15 April 2006

Emily's Birthday!!!

(Be warned: This entry has nothing to do with art -- it's about one of my cats.)

Today, 15 April, is Emily's birthday. Yah!!!

Emily is one of my cats. She's a long-haired Persian cross and we adopted her from an animal shelter 16 years ago. And as somewhat fitting her age, she's also known as "The Cranky Old Lady" because she hates my other cats. Even when two of my cats were 5 weeks old, she hissed and spat and acted like they were an imminent threat to her life. So much for maternal instinct!

She and I have been thru a lot. She nearly died from FUS twice, while on special cat food from the vet. This was when she was 3 and 5 years old.

And then she used up a couple more lives when her liver shut down at age 7. She stopped eating and then became jaundiced. I took her to a vet who then said she had fatty liver disease and that I should put her down because it was hopeless. (The vet also suggested that if I didn't want to put her down that I should have her vacinated for several cat diseases.) I told the vet I wasn't going to accept that prognosis. So, I called and took her to 4 more vets -- all with the same diagnosis and prognosis. Finally, I took her to the local university vet hospital where they said there was about a 10% chance of her living, but it would be a good teaching case so they would go ahead and treat her. Treatment included putting a feeding tube in her stomach and instructing me to squirt this special food into it. At that time I had another cat who would eat anything. He absolutely refused to touch this special food, so I had my doubts about it. I tried following their plan, but it wasn't working. Emily continued to lose weight (got down to 4lb 8 oz) and seemed more lethargic. I was desperate. I found a magazine on natural cat care with an ad for a homeopathic vet who did phone consultations. I called him and we started to working together. He had me force feed her by mouth raw turkey and also sent me some homeopathic medicine. After a few days, I saw improvement. I then took her back to the vet school to have the stomach tube removed. At first they refused, but finally after a heated exchange with the director, the tube was removed. One vet said I just killed her. Well, I continued to force feed and after a while (about 2 weeks), she would eat it off my finger. Then off my hand. And finally after about a month, she would eat off a plate.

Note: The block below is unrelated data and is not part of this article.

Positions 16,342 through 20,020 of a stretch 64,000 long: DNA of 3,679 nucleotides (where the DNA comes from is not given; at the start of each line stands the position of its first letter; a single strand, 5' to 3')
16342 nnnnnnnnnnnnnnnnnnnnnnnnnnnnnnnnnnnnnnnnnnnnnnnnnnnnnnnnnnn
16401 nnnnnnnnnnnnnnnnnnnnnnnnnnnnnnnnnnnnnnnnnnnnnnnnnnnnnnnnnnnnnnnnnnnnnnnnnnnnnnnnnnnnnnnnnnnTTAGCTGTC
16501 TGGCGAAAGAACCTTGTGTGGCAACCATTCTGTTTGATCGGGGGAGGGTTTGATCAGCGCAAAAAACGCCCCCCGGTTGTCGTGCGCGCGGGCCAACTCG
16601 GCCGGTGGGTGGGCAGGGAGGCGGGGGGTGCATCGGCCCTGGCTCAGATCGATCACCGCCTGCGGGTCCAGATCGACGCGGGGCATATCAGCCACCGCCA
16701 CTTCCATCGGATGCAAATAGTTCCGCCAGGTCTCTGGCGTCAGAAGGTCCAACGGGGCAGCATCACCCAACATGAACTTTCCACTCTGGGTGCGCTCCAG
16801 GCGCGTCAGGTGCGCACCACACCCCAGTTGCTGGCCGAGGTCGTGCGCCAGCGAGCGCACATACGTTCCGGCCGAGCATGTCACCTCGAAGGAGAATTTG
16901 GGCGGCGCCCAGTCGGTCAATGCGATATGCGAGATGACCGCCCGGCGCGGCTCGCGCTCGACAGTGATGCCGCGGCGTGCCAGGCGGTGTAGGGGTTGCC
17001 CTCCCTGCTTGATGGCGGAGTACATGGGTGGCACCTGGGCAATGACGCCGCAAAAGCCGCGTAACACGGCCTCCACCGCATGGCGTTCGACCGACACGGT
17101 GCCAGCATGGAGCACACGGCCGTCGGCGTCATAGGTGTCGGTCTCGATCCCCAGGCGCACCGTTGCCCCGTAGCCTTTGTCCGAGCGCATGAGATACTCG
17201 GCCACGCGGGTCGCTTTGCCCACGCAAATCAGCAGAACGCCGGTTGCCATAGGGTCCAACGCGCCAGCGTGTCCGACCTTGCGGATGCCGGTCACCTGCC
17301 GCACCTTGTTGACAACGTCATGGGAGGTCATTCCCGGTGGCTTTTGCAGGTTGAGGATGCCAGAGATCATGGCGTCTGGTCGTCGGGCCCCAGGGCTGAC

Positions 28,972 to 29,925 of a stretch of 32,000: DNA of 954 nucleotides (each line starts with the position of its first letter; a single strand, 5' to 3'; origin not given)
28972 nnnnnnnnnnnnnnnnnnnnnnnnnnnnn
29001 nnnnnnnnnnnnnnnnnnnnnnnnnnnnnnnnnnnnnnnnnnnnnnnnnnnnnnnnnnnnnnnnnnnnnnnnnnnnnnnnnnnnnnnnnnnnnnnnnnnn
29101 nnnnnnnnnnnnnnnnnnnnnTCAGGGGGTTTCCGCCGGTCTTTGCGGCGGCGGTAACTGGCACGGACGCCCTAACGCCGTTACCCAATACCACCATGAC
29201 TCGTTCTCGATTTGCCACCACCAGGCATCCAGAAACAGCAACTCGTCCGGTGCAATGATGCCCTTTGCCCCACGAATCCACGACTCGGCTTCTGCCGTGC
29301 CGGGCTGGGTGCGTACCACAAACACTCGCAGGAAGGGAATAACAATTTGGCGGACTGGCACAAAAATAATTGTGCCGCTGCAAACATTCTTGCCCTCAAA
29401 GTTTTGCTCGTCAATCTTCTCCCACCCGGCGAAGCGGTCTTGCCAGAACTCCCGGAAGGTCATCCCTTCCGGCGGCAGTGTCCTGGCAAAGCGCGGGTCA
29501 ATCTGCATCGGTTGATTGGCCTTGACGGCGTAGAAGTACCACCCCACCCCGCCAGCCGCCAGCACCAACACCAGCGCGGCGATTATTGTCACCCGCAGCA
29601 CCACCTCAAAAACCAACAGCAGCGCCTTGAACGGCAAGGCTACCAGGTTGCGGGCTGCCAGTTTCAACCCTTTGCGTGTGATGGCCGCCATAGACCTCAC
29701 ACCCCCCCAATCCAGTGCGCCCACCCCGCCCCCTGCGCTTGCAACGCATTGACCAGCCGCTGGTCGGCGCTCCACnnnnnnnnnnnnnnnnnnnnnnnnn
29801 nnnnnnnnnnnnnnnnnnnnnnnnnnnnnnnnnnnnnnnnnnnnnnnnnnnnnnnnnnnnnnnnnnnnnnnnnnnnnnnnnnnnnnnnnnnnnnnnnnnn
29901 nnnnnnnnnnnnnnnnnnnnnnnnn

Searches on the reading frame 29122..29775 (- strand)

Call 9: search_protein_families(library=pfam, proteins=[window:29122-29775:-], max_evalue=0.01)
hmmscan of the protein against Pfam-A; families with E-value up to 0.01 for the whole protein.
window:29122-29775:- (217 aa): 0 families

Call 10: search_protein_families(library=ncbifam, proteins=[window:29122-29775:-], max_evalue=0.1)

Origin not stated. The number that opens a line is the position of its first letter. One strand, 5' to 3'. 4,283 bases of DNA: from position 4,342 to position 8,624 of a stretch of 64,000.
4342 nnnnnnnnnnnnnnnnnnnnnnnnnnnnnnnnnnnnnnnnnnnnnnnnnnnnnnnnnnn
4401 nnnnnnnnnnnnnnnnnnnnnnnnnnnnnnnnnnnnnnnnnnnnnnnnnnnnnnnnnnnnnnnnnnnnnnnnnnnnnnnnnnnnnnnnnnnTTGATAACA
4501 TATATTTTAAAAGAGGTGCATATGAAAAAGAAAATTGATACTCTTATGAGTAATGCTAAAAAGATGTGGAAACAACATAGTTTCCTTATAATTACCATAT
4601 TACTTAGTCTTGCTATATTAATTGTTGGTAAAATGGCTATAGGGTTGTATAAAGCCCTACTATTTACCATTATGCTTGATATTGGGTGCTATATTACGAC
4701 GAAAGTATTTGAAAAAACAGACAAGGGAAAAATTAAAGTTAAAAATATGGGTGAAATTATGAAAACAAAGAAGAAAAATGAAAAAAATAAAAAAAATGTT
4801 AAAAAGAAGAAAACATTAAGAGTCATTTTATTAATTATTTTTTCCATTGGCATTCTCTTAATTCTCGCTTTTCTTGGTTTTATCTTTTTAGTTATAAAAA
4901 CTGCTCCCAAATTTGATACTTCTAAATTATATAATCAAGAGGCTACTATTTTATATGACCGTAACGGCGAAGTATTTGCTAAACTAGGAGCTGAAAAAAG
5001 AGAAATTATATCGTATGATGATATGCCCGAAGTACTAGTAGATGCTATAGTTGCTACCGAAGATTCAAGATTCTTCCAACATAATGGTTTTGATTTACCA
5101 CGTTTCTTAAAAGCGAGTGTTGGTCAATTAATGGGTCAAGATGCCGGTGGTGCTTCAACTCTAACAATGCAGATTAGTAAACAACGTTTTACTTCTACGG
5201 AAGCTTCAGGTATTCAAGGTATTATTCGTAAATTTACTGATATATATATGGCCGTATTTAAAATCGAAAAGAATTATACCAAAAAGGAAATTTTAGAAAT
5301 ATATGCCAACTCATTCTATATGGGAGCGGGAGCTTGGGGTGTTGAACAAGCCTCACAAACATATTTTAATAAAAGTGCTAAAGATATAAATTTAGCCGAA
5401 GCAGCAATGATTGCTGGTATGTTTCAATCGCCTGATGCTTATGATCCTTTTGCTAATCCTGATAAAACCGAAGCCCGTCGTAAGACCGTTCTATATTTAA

Today, 9 years after this episode, she's healthy and happy. (Okay, she'd be happier if I sent The Boys to North Dakota, but other than that,...) Her latest bloodwork was perfect. She has no arthritis, no bad teeth, and a magnificent coat. People can't believe she's 16!

But Emily taught me several important things:
  1. Cats thrive on a raw meat diet. Since this liver stuff, Emily has had nothing but raw meat (mixed with vitamins and vegies). So much for the idea that raw meat will kill a cat.
  2. Many vets are more interested in their ideas and income than in helping the pet. When I took Emily back to the vet school after 6 months, the vet couldn't believe it was Emily, but the moment I said anything about raw meat, she refused to listen to anything and said I was going to kill her. I would have thought the vet would have been interested in what I was feeding her. (Silly me!)
  3. Homeopathic medicine does work. I know that it can't rationally work, but after seeing what it did for Emily (and later instances with my boys), I know it works. It's also a lot easier on the animal -- one doesn't need a drug to counteract another drug's side effects.
  4. And most importantly, one needs to love those around you while they are still here.

So, today, she's gets a real treat for supper -- grilled salmon! (I'd feed it to her raw, but I'm planning on having the rest of the fish myself.)

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